The Frank Ocean Dilemma
I am a gay man and have been for the past three years. Now, that will come as a shock to most of the people who know me because, as far as they know, I have been intimately involved with men since age 16. But the reason for their confusion will probably have less to do with me, and more to do with the socially dominant narrative surrounding the relationship between sex and sexuality in the United States. In fact, it is this same narrative that has made it socially acceptable for many people (gay and straight) to define Frank Ocean’s sexuality for him.
Ocean’s recent decision to detail an intimate same-gender relationship he had at age 19 sent shockwaves through the blogosphere. Article after article lauded the R&B singer for effectively ‘coming out’ of the closet; and perhaps rightfully so. A gifted vocalist who always makes my roommate swoon with his rendition of “Novocain,” Ocean is someone who I have come to respect and admire for his incredible talent. That admiration only deepened when he published his letter of love.
As a queer man of color, I know how difficult it can be to ‘come out’ in a society that only approves of alternative black male sexualities in terms of the (now debunked) down-low or the sassy, gay, best friend. For Ocean to share something so personal with millions of people he does not know, and will likely never meet, is noteworthy. Because, whether unintentional or not, Ocean’s anecdote has undoubtedly opened up space for people to re-energize the conversation about the place of heterosexism and misogyny in Rap, Hip-Hop and R&B music. But I would be doing Ocean a huge disservice if I did not speak my discomfort with the ‘hype’ surrounding his alleged “coming out.”
Contrary to what the Washington Post and other mainstream news media outlets would have you believe, not once in Ocean’s letter did he actually reveal his sexual orientation. Believe me, I looked. All I could find was a rather beautiful discussion of his first love and the summer they spent together. What’s happened instead is the imposition of a sexual identity onto a seemingly unwilling participant (for other examples, think back to the controversy surrounding Raven and Queen Latifah this past year). The current public discourse surrounding Ocean’s sexuality is one that reflects sexual essentialism at its worse.
Sexual essentialism rears its ugly head whenever we assume a person’s sexual orientation is determined, either in whole or in part, by his or her sexual behavior. It is sexual essentialism that says only gay men have sex with other men, and only lesbian women have sex with other women. The one exception to this rule is bisexuals, who even then, are thought only to have sex with men and woman in equal proportion. Under this model of sexual identity, heterosexual individuals are prohibited from ever engaging in same-gender relationships much in the way homosexual individuals are prohibited from ever engaging in different-gender relationships.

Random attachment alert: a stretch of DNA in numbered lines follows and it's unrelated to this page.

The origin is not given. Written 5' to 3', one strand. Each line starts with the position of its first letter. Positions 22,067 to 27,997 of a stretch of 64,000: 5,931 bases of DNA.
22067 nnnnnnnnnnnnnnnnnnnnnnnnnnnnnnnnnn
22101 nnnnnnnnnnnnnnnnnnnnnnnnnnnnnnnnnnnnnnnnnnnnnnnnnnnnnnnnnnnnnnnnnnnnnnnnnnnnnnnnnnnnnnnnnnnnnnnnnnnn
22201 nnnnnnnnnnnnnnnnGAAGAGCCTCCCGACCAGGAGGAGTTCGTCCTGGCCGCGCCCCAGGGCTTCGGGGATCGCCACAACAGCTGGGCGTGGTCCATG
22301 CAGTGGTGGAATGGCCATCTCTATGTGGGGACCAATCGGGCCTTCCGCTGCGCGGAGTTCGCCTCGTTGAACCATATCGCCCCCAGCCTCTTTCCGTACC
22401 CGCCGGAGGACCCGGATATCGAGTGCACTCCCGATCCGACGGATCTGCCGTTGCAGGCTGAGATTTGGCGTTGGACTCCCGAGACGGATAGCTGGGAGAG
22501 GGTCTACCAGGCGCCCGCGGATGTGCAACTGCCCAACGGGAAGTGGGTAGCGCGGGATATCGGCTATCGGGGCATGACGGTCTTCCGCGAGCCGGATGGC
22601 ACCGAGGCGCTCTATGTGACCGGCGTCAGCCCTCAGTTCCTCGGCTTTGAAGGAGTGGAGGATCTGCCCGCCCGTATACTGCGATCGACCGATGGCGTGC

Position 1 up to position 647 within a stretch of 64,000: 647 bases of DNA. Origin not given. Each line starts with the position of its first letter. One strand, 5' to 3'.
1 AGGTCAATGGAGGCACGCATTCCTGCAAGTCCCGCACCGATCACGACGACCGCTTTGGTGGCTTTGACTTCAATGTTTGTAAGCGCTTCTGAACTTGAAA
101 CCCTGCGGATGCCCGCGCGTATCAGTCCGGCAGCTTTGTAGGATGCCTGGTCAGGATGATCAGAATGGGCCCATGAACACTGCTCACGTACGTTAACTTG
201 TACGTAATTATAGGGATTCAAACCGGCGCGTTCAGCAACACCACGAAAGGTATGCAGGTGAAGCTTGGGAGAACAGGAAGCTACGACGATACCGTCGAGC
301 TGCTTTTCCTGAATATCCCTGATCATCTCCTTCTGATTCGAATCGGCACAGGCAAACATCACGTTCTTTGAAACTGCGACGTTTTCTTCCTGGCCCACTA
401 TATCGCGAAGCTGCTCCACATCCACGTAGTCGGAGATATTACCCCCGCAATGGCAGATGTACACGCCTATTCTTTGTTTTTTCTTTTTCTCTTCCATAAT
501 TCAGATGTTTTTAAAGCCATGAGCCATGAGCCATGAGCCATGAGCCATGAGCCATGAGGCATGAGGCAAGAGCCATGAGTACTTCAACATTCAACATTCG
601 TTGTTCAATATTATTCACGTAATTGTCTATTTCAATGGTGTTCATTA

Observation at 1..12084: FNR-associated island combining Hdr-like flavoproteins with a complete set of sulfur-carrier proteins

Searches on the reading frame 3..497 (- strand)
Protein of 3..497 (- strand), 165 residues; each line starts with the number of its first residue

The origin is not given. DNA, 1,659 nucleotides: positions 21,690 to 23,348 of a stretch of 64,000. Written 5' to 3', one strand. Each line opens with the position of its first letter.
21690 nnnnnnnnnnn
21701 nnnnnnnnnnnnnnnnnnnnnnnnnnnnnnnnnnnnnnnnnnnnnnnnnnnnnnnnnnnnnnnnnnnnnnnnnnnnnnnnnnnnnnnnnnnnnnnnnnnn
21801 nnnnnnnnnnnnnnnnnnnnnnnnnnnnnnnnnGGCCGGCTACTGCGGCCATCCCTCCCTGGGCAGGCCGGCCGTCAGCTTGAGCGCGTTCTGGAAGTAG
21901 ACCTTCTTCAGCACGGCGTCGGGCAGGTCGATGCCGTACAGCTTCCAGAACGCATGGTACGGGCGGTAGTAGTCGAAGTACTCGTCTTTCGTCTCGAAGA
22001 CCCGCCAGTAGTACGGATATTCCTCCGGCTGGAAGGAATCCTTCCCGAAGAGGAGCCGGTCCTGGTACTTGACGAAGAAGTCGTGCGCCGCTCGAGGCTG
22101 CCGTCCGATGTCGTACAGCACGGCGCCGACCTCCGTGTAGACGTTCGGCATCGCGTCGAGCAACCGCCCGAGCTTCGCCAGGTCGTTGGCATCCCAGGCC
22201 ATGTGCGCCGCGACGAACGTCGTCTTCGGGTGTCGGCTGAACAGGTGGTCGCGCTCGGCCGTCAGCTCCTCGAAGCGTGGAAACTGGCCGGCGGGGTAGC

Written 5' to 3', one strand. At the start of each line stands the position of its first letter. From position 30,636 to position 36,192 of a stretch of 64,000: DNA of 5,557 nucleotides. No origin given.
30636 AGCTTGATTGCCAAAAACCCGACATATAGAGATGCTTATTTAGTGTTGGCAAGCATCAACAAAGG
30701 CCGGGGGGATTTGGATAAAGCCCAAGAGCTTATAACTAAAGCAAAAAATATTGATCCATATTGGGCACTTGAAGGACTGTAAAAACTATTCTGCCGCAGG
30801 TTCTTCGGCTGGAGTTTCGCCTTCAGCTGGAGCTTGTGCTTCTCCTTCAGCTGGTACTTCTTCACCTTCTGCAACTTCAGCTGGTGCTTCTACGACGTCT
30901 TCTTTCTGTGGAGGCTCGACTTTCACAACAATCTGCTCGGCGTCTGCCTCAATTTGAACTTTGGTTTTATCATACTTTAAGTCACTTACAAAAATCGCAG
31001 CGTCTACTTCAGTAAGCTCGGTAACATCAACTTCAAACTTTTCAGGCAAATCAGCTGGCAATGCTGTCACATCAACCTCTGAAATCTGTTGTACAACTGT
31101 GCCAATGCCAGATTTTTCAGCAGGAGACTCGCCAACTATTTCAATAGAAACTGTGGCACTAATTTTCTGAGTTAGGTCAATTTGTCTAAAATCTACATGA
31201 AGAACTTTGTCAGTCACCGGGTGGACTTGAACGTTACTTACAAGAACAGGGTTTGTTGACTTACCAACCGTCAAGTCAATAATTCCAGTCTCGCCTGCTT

But it seems to me that embracing such a narrow definition of sexual identity causes more harm than good. Not only does sexual essentialism force people into boxes that don’t necessarily fit who they are, it prevents them from experiencing various forms of love, pleasure and intimacy. It reduces sexual identity to nothing more than what happens inside the bedroom (the car, the bathhouse, etc.) and erases the existence of people who identify outside of the gay-straight binary. This includes, of course, my brothers and sisters who identify as asexual, pansexual, and MSM (to name a few). Simply put, sexual essentialism constricts a person’s right to sexual self-determination.
I’m uncomfortable assuming Frank Ocean’s sexual identity because, quite frankly, there is probably more to his sexual orientation than what’s written in a single blog post. Just as my racial identity is rooted in more than the color of my skin, so too is my sexual identity rooted in more than a sexual encounter I had age 19 or will have at age 32. And even if Frank Ocean were to ‘come out’ tomorrow as gay or bisexual, I don’t think it would justify the initial leap from sexual behavior to sexual identity.
At the end of the day, I am the author of my own experience. So if I don’t want someone speaking for me, why would in the world would I ever do it for someone else? Thus, it seems we have a dilemma on our hands…